Tuesday, December 02, 2008

Spritz Cookies, Take One

I'm submitting this post for Food Blogga's Eat Christmas Cookies event. You can see a round-up page HERE (go look at all the beautiful cookies).

So I guess there's a learning curve to making these, eh? That's OK, my boys will eat misshapen cookies-and just look at that vibrant food colouring (mmmm, food colouring healthy....).

Last weekend my husband spotted the cookie press sitting all alone on a shelf at the Goodwill. It was taped shut so I flagged down a teenager working there and asked if it was missing parts, could I return it? He laughed and said sure, but he also let me open it to have a look. I made a deal with him-if it didn't work I'd be back for a refund but if it did, I'd be back with cookies on Saturday. Guess I have a few days to sharpen my technique.

I looked at a number of recipes and finally settled on the one in my 1950 Betty Crocker cookbook because all the other cookie recipes work so well. I guess I didn't feel like wasting a cup of butter to find out a recipe wouldn't work or wasn't adequately tested before being posted. I divided the dough in two and tinted it with gel food colouring (I might have used a tad too much but you just don't see green cookies like that every day. Don't they just scream "festive?" I'm feeling festive just looking at them on the screen. Pretty darn festive. It's feeling awfully festive around here. Oh yeah, the cookies-we were talking about cookies...

My fancy imported vintage cookie press came with a gazillion attachments and spouts for filling cookies and other cool things. It looked like it might have been used a couple times at most and I'm sort of sad the thing is so old because you could order all sorts of extra pieces according to the booklet, and some of them really looked interesting. I guess I could have a look at ebay.

Anyway, this dough is nice and soft and you shouldn't have any difficulty pushing it through a press. The cookies are very rich and kind of fragile so use a very thin spatula to get them off the pan and let them cool completely before trying to pack them.

I wasn't sure what to do for decorating. I resorted to jimmies and candied cherries though really, I think they would have been just fine without the decorations. I suppose if you liked some finely chopped nuts would work. They're so finely shaped it almost detracts from them to add much of anything. Maybe some jelly in the middle of the star shape.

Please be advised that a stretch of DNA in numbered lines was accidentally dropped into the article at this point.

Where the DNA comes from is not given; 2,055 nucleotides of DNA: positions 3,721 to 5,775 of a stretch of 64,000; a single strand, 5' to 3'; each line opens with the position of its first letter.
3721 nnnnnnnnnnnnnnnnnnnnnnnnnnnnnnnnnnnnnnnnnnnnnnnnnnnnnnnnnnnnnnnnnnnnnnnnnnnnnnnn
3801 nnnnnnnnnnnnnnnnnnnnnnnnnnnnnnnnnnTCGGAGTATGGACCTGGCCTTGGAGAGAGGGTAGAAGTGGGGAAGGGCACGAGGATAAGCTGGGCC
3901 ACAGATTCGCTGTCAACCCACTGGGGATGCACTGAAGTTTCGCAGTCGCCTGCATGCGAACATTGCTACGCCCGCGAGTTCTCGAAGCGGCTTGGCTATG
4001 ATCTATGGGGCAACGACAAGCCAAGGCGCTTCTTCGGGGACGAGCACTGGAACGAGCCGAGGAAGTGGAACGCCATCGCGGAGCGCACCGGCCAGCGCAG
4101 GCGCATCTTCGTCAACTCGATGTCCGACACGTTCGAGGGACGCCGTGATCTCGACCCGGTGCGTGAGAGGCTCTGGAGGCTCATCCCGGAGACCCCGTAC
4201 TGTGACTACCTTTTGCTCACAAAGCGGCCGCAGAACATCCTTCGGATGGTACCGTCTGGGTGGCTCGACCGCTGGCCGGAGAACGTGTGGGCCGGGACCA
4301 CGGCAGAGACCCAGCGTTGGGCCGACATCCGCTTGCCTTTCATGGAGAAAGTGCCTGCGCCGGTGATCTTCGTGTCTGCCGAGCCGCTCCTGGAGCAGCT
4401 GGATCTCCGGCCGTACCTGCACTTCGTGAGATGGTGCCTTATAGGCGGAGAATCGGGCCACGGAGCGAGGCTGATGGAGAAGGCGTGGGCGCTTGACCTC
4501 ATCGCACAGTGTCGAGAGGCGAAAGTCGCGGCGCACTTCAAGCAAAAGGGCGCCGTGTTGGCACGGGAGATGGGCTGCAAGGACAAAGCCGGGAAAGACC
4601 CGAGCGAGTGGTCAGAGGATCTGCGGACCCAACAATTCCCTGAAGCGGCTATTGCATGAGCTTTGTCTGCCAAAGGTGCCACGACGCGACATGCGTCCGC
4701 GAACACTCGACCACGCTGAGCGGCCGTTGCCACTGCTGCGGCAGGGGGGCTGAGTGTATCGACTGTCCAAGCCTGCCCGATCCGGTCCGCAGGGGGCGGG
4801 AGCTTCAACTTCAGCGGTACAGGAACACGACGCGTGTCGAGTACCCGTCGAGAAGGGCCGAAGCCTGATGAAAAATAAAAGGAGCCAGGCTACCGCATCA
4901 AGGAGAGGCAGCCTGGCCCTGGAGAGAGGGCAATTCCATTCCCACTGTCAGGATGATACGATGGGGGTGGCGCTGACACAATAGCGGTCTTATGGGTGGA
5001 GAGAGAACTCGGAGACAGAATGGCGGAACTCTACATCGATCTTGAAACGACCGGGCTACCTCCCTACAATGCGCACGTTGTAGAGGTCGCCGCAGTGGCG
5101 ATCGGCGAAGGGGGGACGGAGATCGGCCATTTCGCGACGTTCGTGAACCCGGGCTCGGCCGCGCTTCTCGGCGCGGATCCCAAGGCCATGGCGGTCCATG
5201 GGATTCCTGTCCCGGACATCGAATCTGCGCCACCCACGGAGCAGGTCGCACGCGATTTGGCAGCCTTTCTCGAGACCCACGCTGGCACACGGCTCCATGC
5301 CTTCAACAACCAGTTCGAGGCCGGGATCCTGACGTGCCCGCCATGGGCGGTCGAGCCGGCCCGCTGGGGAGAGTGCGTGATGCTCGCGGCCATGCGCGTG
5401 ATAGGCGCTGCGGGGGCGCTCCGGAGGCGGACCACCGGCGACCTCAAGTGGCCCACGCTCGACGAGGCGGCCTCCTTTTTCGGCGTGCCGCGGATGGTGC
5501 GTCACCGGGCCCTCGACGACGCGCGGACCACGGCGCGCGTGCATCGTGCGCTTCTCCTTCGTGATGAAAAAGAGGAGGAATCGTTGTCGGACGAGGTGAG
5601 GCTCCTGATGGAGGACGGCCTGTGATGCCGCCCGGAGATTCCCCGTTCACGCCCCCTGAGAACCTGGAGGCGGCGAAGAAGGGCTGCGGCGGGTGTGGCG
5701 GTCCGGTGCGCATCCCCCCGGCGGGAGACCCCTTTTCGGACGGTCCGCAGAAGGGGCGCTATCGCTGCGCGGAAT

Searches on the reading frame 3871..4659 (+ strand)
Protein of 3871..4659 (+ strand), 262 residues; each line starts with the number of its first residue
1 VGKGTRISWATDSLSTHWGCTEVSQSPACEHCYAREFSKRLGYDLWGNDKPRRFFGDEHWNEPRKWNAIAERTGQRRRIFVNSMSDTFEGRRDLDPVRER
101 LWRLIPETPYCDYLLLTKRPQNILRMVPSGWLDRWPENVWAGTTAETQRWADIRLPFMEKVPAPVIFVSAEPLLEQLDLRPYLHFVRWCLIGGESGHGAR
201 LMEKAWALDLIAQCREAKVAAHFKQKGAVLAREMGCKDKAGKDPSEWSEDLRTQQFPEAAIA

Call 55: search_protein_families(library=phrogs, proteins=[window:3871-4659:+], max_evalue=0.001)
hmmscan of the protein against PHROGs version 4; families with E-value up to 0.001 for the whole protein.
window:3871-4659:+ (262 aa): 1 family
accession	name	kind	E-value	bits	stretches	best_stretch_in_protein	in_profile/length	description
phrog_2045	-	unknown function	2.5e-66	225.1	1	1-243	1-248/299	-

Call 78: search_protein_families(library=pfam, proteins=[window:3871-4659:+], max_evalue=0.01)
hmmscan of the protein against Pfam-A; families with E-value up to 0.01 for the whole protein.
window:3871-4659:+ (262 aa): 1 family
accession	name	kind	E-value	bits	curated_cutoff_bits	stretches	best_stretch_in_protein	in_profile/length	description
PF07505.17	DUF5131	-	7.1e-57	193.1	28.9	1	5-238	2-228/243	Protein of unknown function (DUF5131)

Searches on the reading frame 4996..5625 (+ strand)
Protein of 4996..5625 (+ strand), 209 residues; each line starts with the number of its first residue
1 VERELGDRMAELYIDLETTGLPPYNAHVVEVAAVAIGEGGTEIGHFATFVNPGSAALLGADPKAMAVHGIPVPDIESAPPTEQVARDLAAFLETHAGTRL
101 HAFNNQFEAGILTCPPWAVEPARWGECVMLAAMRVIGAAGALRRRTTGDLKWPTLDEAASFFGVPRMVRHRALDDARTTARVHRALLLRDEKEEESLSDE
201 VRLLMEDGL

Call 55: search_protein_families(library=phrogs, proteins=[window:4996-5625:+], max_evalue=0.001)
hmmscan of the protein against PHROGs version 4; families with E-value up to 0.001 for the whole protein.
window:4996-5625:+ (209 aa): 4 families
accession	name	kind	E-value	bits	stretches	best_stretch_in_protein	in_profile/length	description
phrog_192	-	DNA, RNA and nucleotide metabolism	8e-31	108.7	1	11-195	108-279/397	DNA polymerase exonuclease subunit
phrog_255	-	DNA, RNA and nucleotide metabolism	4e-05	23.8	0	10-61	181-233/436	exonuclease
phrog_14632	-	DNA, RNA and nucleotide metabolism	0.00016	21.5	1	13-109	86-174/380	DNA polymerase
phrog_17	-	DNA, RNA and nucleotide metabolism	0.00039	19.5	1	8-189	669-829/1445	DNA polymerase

Overall I'm pleased with my $1.99 cookie press. I was in the kitchen supply shop today (I scored porcelain ramekins for .25 cents each!) and noticed the average going price for a cookie press is around $40. and they are made of plastic, with less designs. Come to think of it, the cookie press cost less than the butter to make the cookies.

You Will Need:

1 cup soft butter
2/3 cup sugar
3 egg yolks
1 teaspoon vanilla extract
2 1/2 cups all purpose flour

Mix together the butter and sugar until light. Add the egg yolks and vanilla-mix well. By hand, mix in the flour and work until quite soft and pliable. Tint if desired. Force through press according to directions onto an ungreased cookie sheet. Bake 7-10 minutes (mine took 8) until just set-do not let them brown. Cool on racks. Makes about 6 dozen cookies (I got about 4)


Susan from Food Blogga said...

"The cookie press cost less than the butter to make the cookies." That is too funny. I love that your husband spotted the press for only $1.99. It sounds like your family will get years of pleasure out of it. Cheers!

Goody said...

Thanks again for hosting the Christmas Cookie event-so much fun.

Karen said...

Yes, they do look festive! I love these cookies but I've never had good luck making them. Either my dough is too soft or too stiff... I'll have to give them another try!

Goody said...

Karen, I can't say enough great things about the way this dough handled-I don't know how well it would press in very hot weather, but on a cold day I didn't even need to chill the dough first.Probably cool enough in Montana ;)

Anonymous said...

I found you because I googled 1950 Betty Crocker spritz recipe, and I'm so glad you blogged about it. I have this cookbook in front of me, and these are the cookies my mother made (when she actually made Christmas cookies), but I have no experience with the dough. I'm going off of your blessing and trying them. Thanks!

Goody said...

Hopefully you can make them look better than mine!

SueB said...

My 1987 Betty Crocker Cookie Book Spritz Recipe is a little bland. After talking to my Mom she remembers her Mom using egg yolks. After searching google far and wide I found this recipe and the 1963 recipe are the same. I am about to go make a batch. I cannot wait. Some people said they are having a problem working with the dough. I live in Texas and it is way different from when I grew up in Minnesota. If it is warmer here I have to refrigerate the dough for about an hour before I can use it. I hope the helps.

Goody said...


I made these again about a week ago, and let's just say I've mastered the learning curve! They looked beautiful.

The egg yolks are essential, both for colour and richness. Glad you were able to sort it out, and to leave a comment here for people that may run across a similar problem. This is an older post, but still very popular this time of year. All Best.